This approach, if it can be made to work, would reduce that fraction of the vehicle's mass that must be carried as propellant, enabling the vehicle to take a practical payload to orbit in a single leap.

Although expensive to develop - think of a new Airbus design - it ought to be a good long-term investment because - again, like an Airbus - a Skylon is designed to be used over and over again. Today's rockets can be used just the once.

Indeed, the aviation model is a good one, because the idea as currently envisaged is that there would be a vehicle manufacturer (like an Airbus or a Boeing) that would sell Skylons to many operators (space equivalents of BA, Air France, Lufthansa, etc).

Skylon D1 Even though it carries a smaller fraction of propellant, its bulk is still dominated by tankage

The S-ELSO study examined whether a Skylon vehicle could handle the types of payloads governments and commercial interests are likely to want to launch over the next 20 years and more. These include the huge TV-relay, telephony and broadband satellites, the biggest of which could be eight tonnes in mass.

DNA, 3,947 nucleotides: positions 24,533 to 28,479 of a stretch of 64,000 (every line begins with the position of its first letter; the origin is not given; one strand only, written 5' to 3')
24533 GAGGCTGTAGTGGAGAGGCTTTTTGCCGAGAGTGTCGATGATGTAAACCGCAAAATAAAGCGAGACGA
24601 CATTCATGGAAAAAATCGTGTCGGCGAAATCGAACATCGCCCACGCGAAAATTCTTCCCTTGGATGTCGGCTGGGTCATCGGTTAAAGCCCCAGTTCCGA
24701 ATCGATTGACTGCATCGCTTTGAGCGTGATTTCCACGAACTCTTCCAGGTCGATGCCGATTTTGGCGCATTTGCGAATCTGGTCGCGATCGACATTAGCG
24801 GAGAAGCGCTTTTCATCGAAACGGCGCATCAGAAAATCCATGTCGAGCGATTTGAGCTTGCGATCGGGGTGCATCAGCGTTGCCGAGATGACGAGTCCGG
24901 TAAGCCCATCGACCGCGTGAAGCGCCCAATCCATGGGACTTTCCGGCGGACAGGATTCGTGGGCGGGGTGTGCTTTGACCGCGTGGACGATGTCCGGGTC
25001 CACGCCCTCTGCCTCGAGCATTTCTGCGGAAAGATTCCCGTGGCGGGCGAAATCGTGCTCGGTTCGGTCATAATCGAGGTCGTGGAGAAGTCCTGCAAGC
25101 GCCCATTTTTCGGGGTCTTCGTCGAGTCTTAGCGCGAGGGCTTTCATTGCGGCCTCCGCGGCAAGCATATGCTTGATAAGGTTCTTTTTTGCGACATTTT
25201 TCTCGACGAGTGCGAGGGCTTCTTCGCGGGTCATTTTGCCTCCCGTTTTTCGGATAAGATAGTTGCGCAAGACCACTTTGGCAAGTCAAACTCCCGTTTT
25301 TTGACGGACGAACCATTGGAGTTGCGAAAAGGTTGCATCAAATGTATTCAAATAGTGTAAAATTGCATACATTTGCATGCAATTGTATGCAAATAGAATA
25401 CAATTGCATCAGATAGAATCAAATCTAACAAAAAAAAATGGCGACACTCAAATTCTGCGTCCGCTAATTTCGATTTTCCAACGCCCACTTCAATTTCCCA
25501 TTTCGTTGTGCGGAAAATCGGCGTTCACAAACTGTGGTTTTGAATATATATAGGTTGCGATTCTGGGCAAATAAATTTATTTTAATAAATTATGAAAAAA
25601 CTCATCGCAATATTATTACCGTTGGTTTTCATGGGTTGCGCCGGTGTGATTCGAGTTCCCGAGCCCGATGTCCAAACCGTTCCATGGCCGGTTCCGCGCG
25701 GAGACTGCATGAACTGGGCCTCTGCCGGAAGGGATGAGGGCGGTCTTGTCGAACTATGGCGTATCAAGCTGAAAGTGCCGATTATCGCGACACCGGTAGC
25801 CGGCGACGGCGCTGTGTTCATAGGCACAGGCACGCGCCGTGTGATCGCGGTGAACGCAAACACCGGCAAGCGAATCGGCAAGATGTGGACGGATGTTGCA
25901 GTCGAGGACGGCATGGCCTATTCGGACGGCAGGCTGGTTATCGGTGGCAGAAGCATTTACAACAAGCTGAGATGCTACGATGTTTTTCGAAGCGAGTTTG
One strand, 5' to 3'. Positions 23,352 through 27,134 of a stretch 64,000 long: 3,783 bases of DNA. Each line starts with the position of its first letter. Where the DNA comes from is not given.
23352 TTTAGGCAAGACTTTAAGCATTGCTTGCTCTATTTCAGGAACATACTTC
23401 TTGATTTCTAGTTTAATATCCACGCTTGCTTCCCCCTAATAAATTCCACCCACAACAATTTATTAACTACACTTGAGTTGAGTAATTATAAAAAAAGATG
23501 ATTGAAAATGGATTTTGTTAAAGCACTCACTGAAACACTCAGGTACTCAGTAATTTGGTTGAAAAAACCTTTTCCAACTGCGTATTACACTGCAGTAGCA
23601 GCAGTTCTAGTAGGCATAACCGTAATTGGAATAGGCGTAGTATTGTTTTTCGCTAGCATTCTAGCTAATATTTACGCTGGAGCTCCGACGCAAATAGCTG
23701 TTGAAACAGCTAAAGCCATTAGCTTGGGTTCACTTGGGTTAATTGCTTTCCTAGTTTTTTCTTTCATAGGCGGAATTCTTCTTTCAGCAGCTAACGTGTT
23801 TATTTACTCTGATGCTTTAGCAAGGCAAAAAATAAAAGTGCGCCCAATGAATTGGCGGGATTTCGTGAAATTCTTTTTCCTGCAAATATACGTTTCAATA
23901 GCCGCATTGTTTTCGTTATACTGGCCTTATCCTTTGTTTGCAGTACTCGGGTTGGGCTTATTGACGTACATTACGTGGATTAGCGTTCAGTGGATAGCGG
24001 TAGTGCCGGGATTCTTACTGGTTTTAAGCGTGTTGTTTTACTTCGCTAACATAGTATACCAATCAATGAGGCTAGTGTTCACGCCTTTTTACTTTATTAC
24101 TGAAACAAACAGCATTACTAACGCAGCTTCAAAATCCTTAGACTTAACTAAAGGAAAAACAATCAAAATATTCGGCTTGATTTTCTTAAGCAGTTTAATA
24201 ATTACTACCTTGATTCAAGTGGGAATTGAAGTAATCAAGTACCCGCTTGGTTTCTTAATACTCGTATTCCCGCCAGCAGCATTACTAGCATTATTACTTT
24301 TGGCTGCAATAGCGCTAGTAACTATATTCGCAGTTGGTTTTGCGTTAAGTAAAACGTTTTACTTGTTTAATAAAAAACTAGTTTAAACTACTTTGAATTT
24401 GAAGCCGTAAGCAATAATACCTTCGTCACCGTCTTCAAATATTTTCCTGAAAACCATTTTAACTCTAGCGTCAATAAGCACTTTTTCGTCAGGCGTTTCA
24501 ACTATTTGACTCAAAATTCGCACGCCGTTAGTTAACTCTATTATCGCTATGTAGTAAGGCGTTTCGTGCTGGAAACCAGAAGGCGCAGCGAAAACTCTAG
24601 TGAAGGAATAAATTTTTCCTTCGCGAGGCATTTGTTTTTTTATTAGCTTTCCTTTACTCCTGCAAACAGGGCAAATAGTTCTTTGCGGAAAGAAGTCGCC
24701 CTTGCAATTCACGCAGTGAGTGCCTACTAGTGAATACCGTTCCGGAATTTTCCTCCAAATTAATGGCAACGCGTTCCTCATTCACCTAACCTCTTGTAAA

Skylon itself is designed only to go a few hundred km above the Earth, so it would need an additional "upper-stage" module to push the satellite into its final, 36,000km-high orbit.

For the S-ELSO study, TAS was asked to assess this piece of hardware - what it might look like and how it would perform.

It found that the module should have no difficulty putting up all the different types of telecoms satellites, including the new "electric" platforms that use solar power to do some of their own orbit raising and position-keeping.

What it did find, though, was that for the very biggest satellites (eight tonnes), the upper-stage was unlikely to be recovered. It had been an aspiration for Skylon always to try to capture the stage after it had done its job and bring it back to Earth so it too could be re-used.

In a very limited number of cases (for satellites weighing 6.4 tonnes and above), TAS says, this would not be possible. That is about one in 10 cases. In that instance, the upper-stage would be commanded just to destroy itself via re-entry into the atmosphere.

And getting satellites into Sun-synchronous orbits, where a lot of Earth-observing satellites go to picture the planet, is likely to take a different approach to traditional rockets, the study found.